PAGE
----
Ongoing turnaround in the Film & Electrolytic Segment should yield significant operating and financial improvements over the longer-term. 

During the past couple of years, management has successfully restructured much of the Tantulum and Ceramic segments.  This was largely accomplished through the reduction of headcount, the renegotiation of unfavorable sourcing contracts, raising prices, relocating manufacturing to lower-cost regions, and discontinuing product line losses.  However, the F&E business, primarily acquired from the Evox Rifa and Arcotronics transactions, continues to dilute Company results.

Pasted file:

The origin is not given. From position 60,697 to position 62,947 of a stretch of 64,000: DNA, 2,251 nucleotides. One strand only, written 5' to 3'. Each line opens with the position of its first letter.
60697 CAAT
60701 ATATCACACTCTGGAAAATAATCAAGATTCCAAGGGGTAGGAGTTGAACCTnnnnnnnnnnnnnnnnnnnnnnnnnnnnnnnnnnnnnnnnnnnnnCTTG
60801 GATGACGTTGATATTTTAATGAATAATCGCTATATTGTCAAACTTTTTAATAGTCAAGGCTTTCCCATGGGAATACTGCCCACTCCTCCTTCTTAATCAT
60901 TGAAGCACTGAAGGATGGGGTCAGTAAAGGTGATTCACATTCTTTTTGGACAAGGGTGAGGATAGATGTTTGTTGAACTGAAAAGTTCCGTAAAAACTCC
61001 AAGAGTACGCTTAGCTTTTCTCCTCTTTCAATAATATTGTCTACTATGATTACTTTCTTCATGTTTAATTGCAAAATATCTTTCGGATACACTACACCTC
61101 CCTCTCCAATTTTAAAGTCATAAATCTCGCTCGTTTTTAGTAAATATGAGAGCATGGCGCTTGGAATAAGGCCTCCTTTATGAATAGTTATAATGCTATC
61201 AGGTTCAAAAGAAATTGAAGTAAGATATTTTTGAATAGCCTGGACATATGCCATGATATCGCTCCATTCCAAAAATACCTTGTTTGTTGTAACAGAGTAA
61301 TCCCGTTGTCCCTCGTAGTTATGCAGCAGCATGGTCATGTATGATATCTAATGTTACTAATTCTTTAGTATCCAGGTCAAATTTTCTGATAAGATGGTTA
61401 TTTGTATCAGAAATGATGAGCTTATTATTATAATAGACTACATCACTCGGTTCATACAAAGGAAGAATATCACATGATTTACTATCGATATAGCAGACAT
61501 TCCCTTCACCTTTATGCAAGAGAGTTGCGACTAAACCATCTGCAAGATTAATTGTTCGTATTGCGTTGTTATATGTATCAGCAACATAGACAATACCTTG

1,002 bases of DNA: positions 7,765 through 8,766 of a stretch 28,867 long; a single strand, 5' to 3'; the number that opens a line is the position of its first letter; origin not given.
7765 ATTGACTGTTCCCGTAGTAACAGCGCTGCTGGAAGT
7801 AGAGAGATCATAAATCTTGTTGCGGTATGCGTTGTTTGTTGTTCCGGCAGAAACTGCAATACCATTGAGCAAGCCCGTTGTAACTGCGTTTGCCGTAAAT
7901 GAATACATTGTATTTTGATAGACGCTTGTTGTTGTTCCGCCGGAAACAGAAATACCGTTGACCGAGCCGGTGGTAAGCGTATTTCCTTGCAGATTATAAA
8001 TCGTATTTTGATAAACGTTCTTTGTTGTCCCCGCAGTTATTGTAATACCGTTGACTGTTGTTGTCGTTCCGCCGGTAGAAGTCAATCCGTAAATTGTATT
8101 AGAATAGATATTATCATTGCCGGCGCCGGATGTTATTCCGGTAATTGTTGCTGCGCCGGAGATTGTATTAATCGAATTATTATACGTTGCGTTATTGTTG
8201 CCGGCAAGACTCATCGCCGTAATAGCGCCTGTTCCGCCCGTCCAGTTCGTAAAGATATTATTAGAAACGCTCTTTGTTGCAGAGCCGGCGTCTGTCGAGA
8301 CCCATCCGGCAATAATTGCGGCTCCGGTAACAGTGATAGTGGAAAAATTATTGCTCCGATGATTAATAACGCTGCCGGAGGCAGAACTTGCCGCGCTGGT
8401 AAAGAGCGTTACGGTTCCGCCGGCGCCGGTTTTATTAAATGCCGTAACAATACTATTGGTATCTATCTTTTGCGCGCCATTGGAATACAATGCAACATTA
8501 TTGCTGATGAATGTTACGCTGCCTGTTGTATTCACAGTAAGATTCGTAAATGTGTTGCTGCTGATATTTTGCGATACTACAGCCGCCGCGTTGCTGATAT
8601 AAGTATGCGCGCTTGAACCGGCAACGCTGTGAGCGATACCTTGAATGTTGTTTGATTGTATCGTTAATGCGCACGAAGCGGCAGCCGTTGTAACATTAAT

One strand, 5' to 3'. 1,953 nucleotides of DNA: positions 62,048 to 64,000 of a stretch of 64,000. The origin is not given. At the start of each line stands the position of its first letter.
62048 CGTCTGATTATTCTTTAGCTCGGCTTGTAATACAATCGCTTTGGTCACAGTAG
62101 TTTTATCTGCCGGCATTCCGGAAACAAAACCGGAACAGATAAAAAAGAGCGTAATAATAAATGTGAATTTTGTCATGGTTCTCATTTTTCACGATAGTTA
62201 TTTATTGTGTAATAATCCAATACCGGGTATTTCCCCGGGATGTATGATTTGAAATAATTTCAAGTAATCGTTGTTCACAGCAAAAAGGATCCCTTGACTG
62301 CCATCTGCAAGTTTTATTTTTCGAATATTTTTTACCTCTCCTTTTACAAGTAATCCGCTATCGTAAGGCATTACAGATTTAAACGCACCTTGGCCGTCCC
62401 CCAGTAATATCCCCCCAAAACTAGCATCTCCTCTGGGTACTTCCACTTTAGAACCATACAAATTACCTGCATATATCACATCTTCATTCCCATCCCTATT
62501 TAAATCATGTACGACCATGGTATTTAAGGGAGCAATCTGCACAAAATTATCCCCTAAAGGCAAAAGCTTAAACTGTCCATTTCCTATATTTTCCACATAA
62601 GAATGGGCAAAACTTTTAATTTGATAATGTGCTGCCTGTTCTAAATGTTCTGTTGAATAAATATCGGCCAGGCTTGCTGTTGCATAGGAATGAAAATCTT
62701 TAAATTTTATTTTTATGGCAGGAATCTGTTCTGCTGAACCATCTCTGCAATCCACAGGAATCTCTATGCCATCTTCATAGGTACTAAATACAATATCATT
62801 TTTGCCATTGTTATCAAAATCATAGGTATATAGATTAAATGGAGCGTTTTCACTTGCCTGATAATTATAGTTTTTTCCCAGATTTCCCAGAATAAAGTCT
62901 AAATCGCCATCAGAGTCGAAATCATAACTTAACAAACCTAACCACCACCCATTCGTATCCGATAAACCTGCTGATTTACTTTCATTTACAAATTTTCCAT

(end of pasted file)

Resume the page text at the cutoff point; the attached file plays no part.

The F&E business segment generated a margin of negative 19% in the latest quarter, down from a positive operating margin of 12.5% in the prior year quarter.  Sales in the F&E segment declined by ~42% from the prior year quarter; operating income declined by ~$25.5M.  Over the past three fiscal years, the average operating margin and EBITDA margin generated in the F&E segment was -5% and 0%, respectively.  This compares to an average operating margin of 10% and 17% in the tantalum segment, respectively, and an average EBITDA margin of 17% and 21%.  The average three year gross margin in the F&E segment is 10%; this compares to 25% in the tantalum segment and 31% in the ceramic segment.  Management believes it can improve operating margins at the F&E segment to mid-teens, similar to its Tantalum and Ceramic businesses.